Fiddler’s Journey to the Big Screen is no ordinary behind-the-scenes documentary. For one thing, it chronicles the adaptation of a musical play that qualifies as a genuine phenomenon. Based on a story originally told in Yiddish, it has turned out to have universal resonance.

It even spoke to a Canadian director who, despite his surname, isn’t Jewish. Norman Jewison has many fine films to his credit but this one had special meaning for him. Finding the right cast and collaborators was as vital for him as securing the right location. How could he have known that his renowned production designer, Robert Boyle, would have a unique knowledge of Yiddish theater—and a collection of incredible photos documenting life in an Eastern European shtetl? 

Musical director John Williams would be an asset to any filmmaker, but there was something special about his partnership with Jewison, as well. Williams explains the breadth of his job—rehearsing the actors and selecting the proper key for their vocals, creating a compatible setting for violin virtuoso Isaac Stern to perform his solos during a two-day break in his travel schedule, and so much more.

Unable to shoot on location in Russia, Jewison chose Yugoslavia (which would soon be wiped off the map, not unlike Anatevka). Boyle even hired peasant laborers to create the look and feel of an early 20th-century shtetl, including an authentic Orthodox synagogue, which was built from scratch.

Seeking a proper look for the film, British cinematographer Oswald Morris sent a crew member off to purchase women’s stockings, which he affixed to his lenses. This translucent touch helped create the gray-brown look the director was going for. 

All of this is recounted with joy and affection by the film’s surviving creators (including cast members and 97-year old lyricist Sheldon Harnick) and an exquisitely moving John Williams. But Jewison “sells” the story behind his cinematic achievement because we can see for ourselves the kind of youthful enthusiasm that translated to commitment from his compatriots.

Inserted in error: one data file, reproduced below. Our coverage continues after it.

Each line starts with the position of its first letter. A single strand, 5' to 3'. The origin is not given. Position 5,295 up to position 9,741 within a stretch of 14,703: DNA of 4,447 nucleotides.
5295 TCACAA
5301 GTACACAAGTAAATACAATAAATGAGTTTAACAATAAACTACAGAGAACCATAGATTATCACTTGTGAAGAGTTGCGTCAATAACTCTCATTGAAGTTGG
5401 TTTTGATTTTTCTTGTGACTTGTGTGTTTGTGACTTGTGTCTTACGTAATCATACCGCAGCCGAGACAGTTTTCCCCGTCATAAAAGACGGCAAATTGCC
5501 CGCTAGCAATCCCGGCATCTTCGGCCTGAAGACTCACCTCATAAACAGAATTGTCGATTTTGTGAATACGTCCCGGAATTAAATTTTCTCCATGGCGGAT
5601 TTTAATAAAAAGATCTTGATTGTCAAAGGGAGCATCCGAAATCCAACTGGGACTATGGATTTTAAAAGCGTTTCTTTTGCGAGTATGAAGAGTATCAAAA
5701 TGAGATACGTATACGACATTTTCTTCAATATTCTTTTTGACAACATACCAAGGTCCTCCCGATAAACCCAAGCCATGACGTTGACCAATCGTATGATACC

Filmmaker Daniel Raim and writer-researcher Michael Sragow can be proud of what they achieved here: a moving and meaningful tribute to a major American musical that has too often been taken for granted.

The film opens today at the Angelika Film Center and on May 5 at Laemmle’s Royal in Los Angeles.

Leonard Maltin is one of the world’s most respected film critics and historians. He is best known for his widely-used reference work Leonard Maltin’s Movie Guide and its companion volume Leonard Maltin’s Classic Movie Guide, now in its third edition, as well as his thirty-year run on television’s Entertainment Tonight. He teaches at the USC School of Cinematic Arts and appears regularly on Reelz Channel and Turner Classic Movies. His books include The 151 Best Movies You’ve Never Seen, Of Mice and Magic: A History of American Animated Cartoons, The Great Movie Comedians, The Disney Films, The Art of the Cinematographer, Movie Comedy Teams, The Great American Broadcast, and Leonard Maltin’s Movie Encyclopedia. He served two terms as President of the Los Angeles Film Critics Association, is a voting member of the National Film Registry, and was appointed by the Librarian of Congress to sit on the Board of Directors of the National Film Preservation Foundation. He hosted and co-produced the popular Walt Disney Treasures DVD series and has appeared on innumerable television programs and documentaries. He has been the recipient of awards from the American Society of Cinematographers, the Telluride Film Festival, Anthology Film Archives, and San Diego’s Comic-Con International. Perhaps the pinnacle of his career was his appearance in a now-classic episode of South Park. (Or was it Carmela consulting his Movie Guide on an episode of The Sopranos?) He holds court at Follow him on Twitter and Facebook; you can also listen to him on his weekly podcast: Maltin on Movies. — [Artwork by Drew Friedman]

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July 2024